The leading Father (A Fathers Day Post)

The leading father

Since my early days in church I’ve often been told I had to relate to God as a father. I just couldn’t…

See, I never knew my father, he caused my mother horrible pain and left our family to fend for itself excelling us into a deeper poverty and depression.

Amongst all of this constant struggle just for daily food and hoping for shelter in the coming months as bills piled up, in church I was told to pray to God, my ABBA father.

That word ABBA was foreign to me. Not in the sense of the definition, I just didn’t know what it looked like in human form. In my mind I didn’t see much of a difference between God and a deadbeat father.

Over the past decade my thoughts have changed. Now I want to share with you some insight about real fathers. I hate to disappoint you but this blog won’t be specifically tied to God being our father, I think he has a message for you today.

One of the Hebraic words for Father is ืืžืŸ and is pronounced ‘aman.

The definition beautifully brings to mind the prefect expression of what a father is and can be.

The definition for the Hebrew word for father is one who offers his right hand.

This word father here is more than a person who works, provides and loves. This word father is about a person who seeks to lead, guide and walk with you.

I’ve never had a father. But I have been very blessed in my childhood to have many men and women come into my life to lead me and take my hand while on this spiritual journey and this life journey.

My hope on this day when we celebrate fathers we include those mentors, spiritual fathers and all who have had a hand in leading someone.

I am convinced that God loves puns when reading the Bible, and this Hebrew word used for father is ‘aman…or as our English eyes might see it, A Man. A man is someone who leads. A man is an example. A man is a guide.

Happy Fathers day to all the fathers

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Low Life

Low life; a step into real Christianity.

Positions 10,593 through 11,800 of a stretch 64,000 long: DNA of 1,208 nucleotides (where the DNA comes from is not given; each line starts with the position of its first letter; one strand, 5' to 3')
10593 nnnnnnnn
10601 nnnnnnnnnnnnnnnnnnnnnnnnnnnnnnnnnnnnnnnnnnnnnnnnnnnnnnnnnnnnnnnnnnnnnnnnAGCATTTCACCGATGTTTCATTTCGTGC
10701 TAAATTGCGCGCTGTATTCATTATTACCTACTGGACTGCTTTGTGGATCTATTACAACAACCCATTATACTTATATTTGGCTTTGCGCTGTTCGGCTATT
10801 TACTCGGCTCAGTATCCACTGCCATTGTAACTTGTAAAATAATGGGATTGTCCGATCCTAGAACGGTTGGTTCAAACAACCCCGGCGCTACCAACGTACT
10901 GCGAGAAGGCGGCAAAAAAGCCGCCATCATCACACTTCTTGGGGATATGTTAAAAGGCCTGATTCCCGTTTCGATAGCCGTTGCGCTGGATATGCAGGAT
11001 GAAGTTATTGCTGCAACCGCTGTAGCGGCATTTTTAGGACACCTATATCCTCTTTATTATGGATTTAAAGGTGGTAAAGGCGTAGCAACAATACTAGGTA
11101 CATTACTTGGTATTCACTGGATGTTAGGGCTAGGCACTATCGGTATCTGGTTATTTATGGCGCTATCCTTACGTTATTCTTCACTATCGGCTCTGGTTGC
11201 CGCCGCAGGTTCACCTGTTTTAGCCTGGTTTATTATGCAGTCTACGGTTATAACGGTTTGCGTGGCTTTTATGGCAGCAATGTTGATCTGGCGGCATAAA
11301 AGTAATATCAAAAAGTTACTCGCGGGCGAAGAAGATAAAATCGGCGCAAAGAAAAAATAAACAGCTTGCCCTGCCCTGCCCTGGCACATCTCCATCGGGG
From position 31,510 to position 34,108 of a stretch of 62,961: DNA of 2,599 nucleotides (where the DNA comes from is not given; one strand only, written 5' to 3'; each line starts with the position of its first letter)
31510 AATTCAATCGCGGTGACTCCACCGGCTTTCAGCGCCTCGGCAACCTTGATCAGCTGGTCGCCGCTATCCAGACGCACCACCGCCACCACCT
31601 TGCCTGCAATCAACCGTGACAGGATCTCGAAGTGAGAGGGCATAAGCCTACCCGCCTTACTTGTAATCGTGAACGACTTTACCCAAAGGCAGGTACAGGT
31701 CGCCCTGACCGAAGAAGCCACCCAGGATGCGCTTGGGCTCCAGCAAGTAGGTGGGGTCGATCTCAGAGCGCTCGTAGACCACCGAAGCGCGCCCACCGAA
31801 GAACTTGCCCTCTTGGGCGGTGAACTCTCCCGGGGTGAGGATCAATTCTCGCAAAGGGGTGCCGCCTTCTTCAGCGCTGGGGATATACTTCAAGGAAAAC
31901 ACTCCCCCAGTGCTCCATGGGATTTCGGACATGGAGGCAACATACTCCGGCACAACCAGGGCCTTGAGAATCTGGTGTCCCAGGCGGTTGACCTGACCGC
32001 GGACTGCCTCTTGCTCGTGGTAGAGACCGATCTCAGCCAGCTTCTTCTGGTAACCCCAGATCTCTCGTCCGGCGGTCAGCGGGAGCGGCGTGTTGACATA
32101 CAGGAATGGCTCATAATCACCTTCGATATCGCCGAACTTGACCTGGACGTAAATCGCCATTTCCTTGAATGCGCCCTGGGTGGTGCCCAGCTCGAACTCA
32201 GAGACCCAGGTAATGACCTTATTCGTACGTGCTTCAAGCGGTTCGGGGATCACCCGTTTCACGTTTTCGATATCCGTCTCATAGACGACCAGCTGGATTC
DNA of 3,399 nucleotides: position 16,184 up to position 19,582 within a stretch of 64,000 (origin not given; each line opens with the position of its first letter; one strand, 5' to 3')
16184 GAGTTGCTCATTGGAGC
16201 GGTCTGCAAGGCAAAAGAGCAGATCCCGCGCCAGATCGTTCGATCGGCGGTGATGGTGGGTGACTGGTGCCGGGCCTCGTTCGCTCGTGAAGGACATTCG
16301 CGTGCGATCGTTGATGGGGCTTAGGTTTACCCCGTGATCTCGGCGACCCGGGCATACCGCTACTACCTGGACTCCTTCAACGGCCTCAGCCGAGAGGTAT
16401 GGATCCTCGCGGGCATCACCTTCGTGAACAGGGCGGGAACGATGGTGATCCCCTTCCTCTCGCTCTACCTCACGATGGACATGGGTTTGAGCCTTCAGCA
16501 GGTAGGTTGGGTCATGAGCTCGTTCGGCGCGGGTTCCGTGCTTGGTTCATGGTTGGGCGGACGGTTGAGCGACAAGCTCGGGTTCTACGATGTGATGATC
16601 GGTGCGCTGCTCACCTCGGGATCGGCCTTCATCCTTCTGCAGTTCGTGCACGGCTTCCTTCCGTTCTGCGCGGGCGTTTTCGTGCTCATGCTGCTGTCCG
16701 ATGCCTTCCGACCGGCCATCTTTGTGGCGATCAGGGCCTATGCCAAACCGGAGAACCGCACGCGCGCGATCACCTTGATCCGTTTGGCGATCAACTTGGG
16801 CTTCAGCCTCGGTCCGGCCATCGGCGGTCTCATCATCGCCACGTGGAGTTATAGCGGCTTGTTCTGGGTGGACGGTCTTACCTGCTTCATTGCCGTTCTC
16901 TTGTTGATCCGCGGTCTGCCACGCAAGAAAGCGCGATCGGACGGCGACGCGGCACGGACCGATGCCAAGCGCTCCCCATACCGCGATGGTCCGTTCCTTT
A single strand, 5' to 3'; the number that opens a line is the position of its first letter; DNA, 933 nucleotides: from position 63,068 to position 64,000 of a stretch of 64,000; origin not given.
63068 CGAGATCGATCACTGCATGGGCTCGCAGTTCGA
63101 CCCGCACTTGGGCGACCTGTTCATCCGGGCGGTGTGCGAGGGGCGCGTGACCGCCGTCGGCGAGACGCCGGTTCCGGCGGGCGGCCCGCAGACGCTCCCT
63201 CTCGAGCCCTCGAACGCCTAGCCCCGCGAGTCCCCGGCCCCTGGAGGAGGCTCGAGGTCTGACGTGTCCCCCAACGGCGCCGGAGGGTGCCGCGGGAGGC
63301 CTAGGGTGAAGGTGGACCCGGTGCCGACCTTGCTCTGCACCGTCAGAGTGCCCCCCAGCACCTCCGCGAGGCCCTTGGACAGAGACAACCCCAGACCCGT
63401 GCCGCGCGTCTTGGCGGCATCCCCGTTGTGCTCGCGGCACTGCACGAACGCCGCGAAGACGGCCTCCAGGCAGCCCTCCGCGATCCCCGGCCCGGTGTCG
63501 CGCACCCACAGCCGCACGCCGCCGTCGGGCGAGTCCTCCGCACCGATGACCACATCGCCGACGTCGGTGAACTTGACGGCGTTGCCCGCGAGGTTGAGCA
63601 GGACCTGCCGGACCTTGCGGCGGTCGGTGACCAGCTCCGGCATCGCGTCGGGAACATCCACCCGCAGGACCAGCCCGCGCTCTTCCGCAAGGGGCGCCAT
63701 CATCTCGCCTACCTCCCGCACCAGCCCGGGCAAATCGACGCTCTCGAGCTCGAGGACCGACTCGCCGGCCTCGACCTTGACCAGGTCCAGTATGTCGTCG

The spiritual journey often begins low. More often in church height in spirituality is encouraged. More learning, memorizing and volunteering seem to be a sign of spiritual maturity.

However the message of Jesus tends to be focused on those that live low; those that give everything and those that have little left.

Jesus gathered his disciples to a field and gave them a raw word of direction. Jesus boldly proclaimed that the goal of everyone should be to take up their own cross and carry it. (Matt 10:38)

This is a call for hardship to be embraced and suffering to be celebrated, but it is also a call for each of us to journey lower.

Some see this as invitation to die with Jesus but that would be without reason, yes it’s a nice sentiment but not a reality. Us dying with him is less than void, his death is what mattered in regards to experiencing this eternal life God has in store for us.

We are not called to die on that cross but to carry it, to experience it, to journey with it.

The cross is heavy, itโ€™s burdensome, and it is just plain lowly. When that cross is pressing down on our backs and we can’t stand anymore, we become low. This is spiritual maturity according to Jesus, not the heights of ordination, leading studies Bible studies or church attendance.

Mary thanked God for recognizing her low status when impregnating her with the divine seed. (Luke 1:48)

Embracing our low standings should not be our only goal. We should seek to take whatever good standings we have in money, talent and resources and share that with those who are in need of whatever we can provide.

Paul echoed this in his writings to the Romans when saying, “Be of the same mind one toward another. Mind not high things, but condescend to men of low estate. Be not wise in your own conceits.”
(Rom 12:16)

In some churches the goal is how high you can get; how many service attendees, how many financial pledges they can bring in. In contrary, the christian life cannot be lived in height but only in low stature.